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Sunday, August 9, 2009

Was Palin right?

On July 24, Democratic Sens. Barbara Boxer of California and John Kerry of Massachusetts took to The Washington Post to attack former Alaska Gov. Sarah Palin's opposition to the Waxman-Markey cap-and-tax legislation and her overall energy philosophy.
Mrs. Palin correctly criticized the scheme presented in the legislation sponsored by Democratic Reps. Henry A. Waxman of California and Edward J. Markey of Massachusetts. By only citing a report from the left-of-liberal Center for American Progress, Mr. Kerry and Mrs. Boxer naively underestimate the effects the legislation will have on the American economy. Other, more mainstream organizations, such as the Brookings Institution and the Black Chamber of Commerce, disagree.
Waxman-Markey artificially creates competition between cheap, abundant energy and unreliable, expensive renewable forms, compelling utilities to use heavily subsidized, politically correct "renewable energy" while thousands who work producing traditional energy lose their jobs.
All the while, American industry will flee to other countries where they can power their assembly lines with cheaper energy. Because nearly four decades of obscene subsidies for wind and solar power haven't worked, Waxman-Markey ups the ante and engages in societal re-engineering and fundamental restructuring of America's energy supply.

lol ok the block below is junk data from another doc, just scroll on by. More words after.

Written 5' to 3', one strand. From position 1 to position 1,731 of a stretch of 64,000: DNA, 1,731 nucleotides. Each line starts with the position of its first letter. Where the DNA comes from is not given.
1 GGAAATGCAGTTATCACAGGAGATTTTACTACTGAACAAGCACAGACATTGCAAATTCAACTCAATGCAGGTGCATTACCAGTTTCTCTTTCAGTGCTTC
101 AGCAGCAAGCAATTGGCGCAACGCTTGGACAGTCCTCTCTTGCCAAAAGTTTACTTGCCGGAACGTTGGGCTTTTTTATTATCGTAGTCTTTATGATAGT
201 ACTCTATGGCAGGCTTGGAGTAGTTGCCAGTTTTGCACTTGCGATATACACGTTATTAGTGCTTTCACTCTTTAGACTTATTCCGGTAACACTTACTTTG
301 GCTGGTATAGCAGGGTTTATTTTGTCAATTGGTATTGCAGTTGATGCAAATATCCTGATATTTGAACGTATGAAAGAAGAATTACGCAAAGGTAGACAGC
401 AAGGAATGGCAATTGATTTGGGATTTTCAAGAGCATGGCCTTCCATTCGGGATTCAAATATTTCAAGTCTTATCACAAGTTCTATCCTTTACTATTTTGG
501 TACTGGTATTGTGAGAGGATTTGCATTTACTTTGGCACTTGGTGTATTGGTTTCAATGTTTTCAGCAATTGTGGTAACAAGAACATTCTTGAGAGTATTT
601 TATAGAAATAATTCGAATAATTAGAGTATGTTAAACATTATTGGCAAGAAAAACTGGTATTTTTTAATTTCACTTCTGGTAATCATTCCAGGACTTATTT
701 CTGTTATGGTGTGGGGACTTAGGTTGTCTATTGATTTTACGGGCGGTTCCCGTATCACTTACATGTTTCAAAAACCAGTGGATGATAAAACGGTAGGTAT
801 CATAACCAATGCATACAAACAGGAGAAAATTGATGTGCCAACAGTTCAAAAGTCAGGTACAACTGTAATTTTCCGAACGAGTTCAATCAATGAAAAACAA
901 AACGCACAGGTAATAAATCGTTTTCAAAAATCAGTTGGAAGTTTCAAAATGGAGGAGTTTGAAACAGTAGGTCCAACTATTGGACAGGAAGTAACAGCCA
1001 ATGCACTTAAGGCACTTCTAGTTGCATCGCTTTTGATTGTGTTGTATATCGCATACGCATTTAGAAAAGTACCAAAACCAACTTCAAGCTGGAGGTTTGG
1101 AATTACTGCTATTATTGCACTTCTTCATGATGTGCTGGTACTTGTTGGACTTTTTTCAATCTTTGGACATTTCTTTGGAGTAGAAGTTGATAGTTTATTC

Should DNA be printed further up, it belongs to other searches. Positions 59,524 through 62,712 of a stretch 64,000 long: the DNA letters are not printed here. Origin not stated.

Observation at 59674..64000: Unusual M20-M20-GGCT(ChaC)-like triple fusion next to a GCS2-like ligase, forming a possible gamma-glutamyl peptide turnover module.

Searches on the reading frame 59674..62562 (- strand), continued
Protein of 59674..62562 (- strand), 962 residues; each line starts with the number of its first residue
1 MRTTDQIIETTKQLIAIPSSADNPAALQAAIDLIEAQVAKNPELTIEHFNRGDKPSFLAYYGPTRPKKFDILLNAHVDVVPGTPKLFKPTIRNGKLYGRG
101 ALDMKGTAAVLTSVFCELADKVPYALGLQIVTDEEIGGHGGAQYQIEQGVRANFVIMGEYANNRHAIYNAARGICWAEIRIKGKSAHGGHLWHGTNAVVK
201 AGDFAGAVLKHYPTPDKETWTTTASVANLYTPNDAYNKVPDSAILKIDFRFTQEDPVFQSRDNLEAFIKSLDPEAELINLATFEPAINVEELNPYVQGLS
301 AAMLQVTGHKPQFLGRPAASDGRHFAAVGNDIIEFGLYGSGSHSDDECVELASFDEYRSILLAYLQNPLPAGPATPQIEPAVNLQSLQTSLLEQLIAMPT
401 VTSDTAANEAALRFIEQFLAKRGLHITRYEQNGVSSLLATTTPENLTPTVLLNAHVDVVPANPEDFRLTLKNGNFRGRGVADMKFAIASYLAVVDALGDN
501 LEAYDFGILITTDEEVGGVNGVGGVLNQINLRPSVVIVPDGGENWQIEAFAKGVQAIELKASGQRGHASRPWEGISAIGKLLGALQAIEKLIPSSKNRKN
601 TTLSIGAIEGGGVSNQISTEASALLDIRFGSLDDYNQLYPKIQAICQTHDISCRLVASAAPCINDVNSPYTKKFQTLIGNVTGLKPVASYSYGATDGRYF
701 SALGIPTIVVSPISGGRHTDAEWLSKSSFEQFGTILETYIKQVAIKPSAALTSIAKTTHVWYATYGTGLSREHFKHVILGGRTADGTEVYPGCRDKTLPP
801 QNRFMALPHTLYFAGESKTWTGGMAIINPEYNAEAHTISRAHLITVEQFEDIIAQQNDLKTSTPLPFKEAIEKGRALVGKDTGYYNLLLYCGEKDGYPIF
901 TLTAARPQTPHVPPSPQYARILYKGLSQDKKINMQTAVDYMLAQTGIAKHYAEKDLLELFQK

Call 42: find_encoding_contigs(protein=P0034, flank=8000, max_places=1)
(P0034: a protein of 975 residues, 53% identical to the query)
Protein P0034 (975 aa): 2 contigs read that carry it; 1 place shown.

According to the Energy Information Administration, wind and solar receive 55 times more in subsidies than coal and 100 times more than oil and natural gas. Yet today, wind and solar barely make up 1.5 percent of America's electricity supply and 0.5 percent of the total U.S. energy supply, while 85 percent of the U.S. energy supply originates from fossil fuels. These figures make clear to what extent the Waxman-Markey bill must give a leg up to wind and solar to force their success. The simple fact is that these so-called industries would not survive without mandates and subsidies.
Mrs. Boxer and Mr. Kerry seem ignorant of the fact that wind and solar fail to power America's trucks, planes, trains and ships. In reality, wind and solar will not displace the energy necessary for moving people and products around the country.
(continues at Washington Times)

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